ReTain and NAA as a standard practice for apples
Dissecting the use of harvest management tools for apple growers.
July 23, 2013 - Author: Phil Schwallier, and Amy Irish-Brown, Michigan State University Extension
Harvest management is a primary reason growers use ReTain on apples. However, there are many other benefits that ReTain can offer apple growers. The ReTain effect on improving storage quality is a major desire for shippers and processors. ReTain stops the production of ethylene in the apple fruit and thus delays maturity and lengthens shelf life. Michigan State University Extension’s best recommendation is to use ReTain at full rate split into two sprays at 30 and 14 days before harvest. Add NAA at 20 ppm with the 14-day before harvest application. This will give you maximum stop drop and good harvest management. Remember, some sensitive varieties like Gala and Jonagold should only receive a seasonal rate of half the full rate.
ReTain will delay apple maturity, thus allowing harvest management of large blocks of one variety. ReTain is also dose-dependent, that is, a full rate will give maximum delay of maturity, say, 14 days. Half rate will only give half of the delay of maturity, say, seven days. This allows growers to better plan harvest. For example, one-third of your Galas could be treated with a half rate of ReTain and one-third of your Galas could be treated with one-quarter rate and thus the grower could harvest untreated Galas one week, the one-quarter rate treated Galas the next week, and the half rate treated Galas the third week. All the Galas would be picked at prime maturity over a three-week period.
ReTain is dose-dependent and time-dependent. The standard recommendation of ReTain use is to apply full rate at 30 DBH (days before harvest). However, a grower can apply the ReTain 14 DBH or even in split applications. There can be some complications from delaying ReTain applications closer to harvest, but it also allows for more grower flexibility of ReTain use. Later applications of ReTain tend to have less impact on red color development and allow for combinations with NAA. Typically, NAA is applied about 14 DBH of any variety. Waiting to apply ReTain 14 DBH allows growers to make one application of the combination ReTain + NAA instead of two trips (ReTain at 30 DBH followed by NAA at 14 DBH).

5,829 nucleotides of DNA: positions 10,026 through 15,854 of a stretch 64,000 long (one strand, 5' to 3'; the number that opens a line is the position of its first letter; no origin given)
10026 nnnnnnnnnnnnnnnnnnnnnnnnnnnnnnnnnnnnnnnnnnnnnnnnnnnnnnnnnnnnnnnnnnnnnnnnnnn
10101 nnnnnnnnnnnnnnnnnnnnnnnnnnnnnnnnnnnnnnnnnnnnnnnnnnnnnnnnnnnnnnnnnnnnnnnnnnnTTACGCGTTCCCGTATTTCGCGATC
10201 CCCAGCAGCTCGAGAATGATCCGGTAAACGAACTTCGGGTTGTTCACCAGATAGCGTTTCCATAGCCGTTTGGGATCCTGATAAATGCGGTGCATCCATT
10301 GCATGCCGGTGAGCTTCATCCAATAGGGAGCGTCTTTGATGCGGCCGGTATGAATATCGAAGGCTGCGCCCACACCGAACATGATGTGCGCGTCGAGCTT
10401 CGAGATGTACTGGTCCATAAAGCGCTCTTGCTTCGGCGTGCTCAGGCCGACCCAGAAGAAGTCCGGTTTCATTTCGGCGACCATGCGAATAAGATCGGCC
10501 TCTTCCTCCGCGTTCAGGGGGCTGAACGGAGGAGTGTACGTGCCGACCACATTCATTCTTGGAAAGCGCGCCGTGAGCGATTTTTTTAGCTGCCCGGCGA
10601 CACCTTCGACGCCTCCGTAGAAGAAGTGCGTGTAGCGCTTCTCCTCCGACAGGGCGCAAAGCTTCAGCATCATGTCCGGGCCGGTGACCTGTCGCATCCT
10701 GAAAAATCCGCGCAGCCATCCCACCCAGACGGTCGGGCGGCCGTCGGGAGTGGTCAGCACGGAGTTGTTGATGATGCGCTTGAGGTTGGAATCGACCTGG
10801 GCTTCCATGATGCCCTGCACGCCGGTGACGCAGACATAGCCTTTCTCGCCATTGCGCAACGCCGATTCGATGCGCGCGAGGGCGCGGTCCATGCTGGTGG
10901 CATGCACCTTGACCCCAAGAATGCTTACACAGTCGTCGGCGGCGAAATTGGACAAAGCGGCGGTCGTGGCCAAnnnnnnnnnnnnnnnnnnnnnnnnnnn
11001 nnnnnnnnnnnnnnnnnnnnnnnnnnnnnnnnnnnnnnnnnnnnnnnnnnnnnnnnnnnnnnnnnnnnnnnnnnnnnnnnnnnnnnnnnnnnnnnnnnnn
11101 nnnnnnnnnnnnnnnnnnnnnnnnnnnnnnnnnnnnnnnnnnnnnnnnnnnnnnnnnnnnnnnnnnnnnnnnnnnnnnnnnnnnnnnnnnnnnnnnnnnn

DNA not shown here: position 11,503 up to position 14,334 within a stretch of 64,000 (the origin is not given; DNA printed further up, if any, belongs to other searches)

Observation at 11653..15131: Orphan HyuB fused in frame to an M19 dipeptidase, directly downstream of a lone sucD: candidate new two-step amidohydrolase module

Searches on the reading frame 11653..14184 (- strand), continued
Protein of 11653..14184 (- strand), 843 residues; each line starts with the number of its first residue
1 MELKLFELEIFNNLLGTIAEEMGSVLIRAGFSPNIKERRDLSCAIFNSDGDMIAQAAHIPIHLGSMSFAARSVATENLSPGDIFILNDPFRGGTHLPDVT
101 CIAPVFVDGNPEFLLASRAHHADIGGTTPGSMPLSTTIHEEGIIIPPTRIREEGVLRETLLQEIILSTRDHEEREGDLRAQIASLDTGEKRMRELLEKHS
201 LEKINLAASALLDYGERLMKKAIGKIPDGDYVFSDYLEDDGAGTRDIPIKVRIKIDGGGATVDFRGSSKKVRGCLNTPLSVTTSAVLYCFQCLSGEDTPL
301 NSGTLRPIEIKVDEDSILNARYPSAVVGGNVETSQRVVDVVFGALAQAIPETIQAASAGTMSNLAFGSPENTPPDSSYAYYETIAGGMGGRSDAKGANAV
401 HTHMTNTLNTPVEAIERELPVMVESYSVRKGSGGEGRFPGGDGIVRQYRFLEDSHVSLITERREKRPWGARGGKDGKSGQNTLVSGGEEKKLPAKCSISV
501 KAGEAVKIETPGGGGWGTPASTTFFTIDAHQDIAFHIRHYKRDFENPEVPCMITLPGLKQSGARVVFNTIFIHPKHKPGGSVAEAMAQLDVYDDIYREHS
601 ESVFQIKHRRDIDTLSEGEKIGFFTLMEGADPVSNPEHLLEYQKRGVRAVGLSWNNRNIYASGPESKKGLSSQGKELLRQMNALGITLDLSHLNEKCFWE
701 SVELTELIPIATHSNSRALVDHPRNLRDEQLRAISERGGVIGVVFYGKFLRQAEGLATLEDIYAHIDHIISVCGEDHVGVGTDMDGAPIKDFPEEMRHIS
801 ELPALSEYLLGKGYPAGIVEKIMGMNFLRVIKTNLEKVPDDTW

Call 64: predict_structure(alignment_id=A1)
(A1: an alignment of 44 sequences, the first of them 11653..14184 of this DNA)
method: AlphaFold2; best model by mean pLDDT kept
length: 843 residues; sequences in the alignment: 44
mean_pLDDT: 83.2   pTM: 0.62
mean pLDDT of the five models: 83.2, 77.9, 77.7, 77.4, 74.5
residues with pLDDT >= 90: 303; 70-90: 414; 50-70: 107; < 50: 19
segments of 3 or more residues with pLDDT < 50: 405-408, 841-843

Other major benefits of ReTain include its stop drop impact on apples. ReTain stops ethylene production, which stops the ethylene ripening effect and, thus, dropping fruit – a ripening effect. NAA does this as well, but by a different effect, that is delaying the formation of the fruit abscission zone. Unfortunately, NAA also turns on ethylene which, in turn, will ripen fruit and after NAA wears off, fruit drop will be enhanced. ReTain, however, will eliminate the NAA-induced ethylene. So in using the combination of ReTain + NAA you get the best of both worlds, improved stop drop from both materials and ReTain’s control of the NAA induced ethylene ripening.
ReTain also reduces watercore, greasiness, cracking and improves fruit size. Shippers and processors like the improved storage quality and longer shelf life of ReTain-treated fruit, especially the greater fruit firmness from ReTain. The combination of ReTain + NAA is an improvement over using either material alone. We still have to work out what is the lower rate of ReTain that will work with NAA and more work on the timing of each material.
Overall ReTain + NAA has performed well in the past four years of trials on all varieties.